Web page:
The March of the Autumn People

“That country where it is always turning late in the year. That country where the hills are fog and the rivers are mist; where noons go quickly, dusks and twilights linger, and midnights stay. That country composed in the main of cellars, sub-cellars, coal-bins, closets, attics, and pantries faced away from the sun. That country whose people are autumn people, thinking only autumn thoughts. Whose people passing at night on the empty walks sound like rain.”


For so many of us, October is the greatest time of the year. As Bradbury points out, it is a magical time, a time filled with childhood wonder and a sense of mystery. It is a time for the Autumn People.

Who are the Autumn People? As Bradbury again says:

“For these beings, fall is ever the normal season, the only weather, there be no choice beyond. Where do they come from? The dust. Where do they go? The grave. Does blood stir their veins? No: the night wind. What ticks in their head? The worm. What speaks from their mouth? The toad. What sees from their eye? The snake. What hears with their ear? The abyss between the stars. They sift the human storm for souls, eat flesh of reason, fill tombs with sinners. They frenzy forth….Such are the autumn people.”

This is frightening imagery…

For some.

But for some of us, there’s an allure there, a seduction, a gentle hand that takes our own and guides us into the shadows, into the grey places where the light is often afraid to venture. For, you see, we ARE the Autumn People.

And we’re all around you.

Some are obvious. Some dress in black and fill their faces with piercings. Some listen to Bahaus or Cannibal Corpse. But they’re only a small part of who we are.

The Autumn People are everywhere.

We’re in offices. We’re on the subway. We’re serving potato salad at church picnics. We’re your brothers and fathers and daughters and aunts. We may wear suits and ties. We may listen to classic rock. We may drive a Prius and spend a good chunk of time at the gym. You’d never know us by looking at us.

And that is part of the magic.

For us, there is no time greater than those short days and ever-lengthening nights leading up to Halloween. There is a comfort and a solace in those aforementioned grey places and, when the eyes of the world are not on us, we slip away to our native home, to our October Country, and revel in the wonders hidden inside the shadows.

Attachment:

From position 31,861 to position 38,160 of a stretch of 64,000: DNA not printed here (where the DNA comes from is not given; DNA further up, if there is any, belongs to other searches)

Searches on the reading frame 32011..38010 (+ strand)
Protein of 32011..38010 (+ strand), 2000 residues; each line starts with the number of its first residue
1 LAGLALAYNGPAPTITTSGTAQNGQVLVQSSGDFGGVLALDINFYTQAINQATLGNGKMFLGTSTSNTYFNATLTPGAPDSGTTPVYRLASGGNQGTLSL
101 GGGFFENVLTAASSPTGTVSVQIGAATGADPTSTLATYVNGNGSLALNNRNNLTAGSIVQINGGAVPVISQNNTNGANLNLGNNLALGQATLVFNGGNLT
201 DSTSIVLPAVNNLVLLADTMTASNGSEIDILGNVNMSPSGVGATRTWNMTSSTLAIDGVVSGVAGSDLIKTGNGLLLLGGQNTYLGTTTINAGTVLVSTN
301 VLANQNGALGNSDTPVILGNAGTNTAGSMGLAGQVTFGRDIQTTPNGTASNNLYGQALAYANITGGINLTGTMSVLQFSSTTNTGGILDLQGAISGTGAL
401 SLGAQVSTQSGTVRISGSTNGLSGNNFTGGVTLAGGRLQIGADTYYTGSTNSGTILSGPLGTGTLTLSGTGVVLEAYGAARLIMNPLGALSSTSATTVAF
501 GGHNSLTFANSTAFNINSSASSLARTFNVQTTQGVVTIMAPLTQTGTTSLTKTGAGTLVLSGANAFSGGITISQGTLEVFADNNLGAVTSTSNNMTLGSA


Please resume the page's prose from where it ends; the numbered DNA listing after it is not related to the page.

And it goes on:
Chances are that, if you’re reading this, you may be an Autumn Person too.

Shhhh, it’s okay. It doesn’t make you lesser, though it does mark you as different. But don’t shy away from it. Don’t apologize and pretend that it’s a guilty pleasure. Revel in it. Wear it as a second skin. Howl it to the black sky at night and bask in the glow of the moonlight. This is your month. It’s OUR month.

We are the Autumn People. And, every October, we march.

There are amazing and wondrous books and movies that we seek out every Halloween season, we Autumn People, to help us find the pinpricks in the sunlit world that let us slip back into our own. There are the obvious ones, the big names, the folk that benefit from marketing and PR machines.

But I would like to take a moment to introduce you to some of the hidden, the Autumn People that brush by you at the book store and stand in line behind you at the coffee shop. Their work is just as wondrous (and often more so) than the names you know. Every one of the works listed below is breath taking and will fill your home with shadows and Jack’O’Lanterns and dark whispers.

You can hear them now. In the distance, a rumbling. Thousands of boots on the ground. The wind carries leaves across dying fields. Cold rain begins to fall. And they thunder.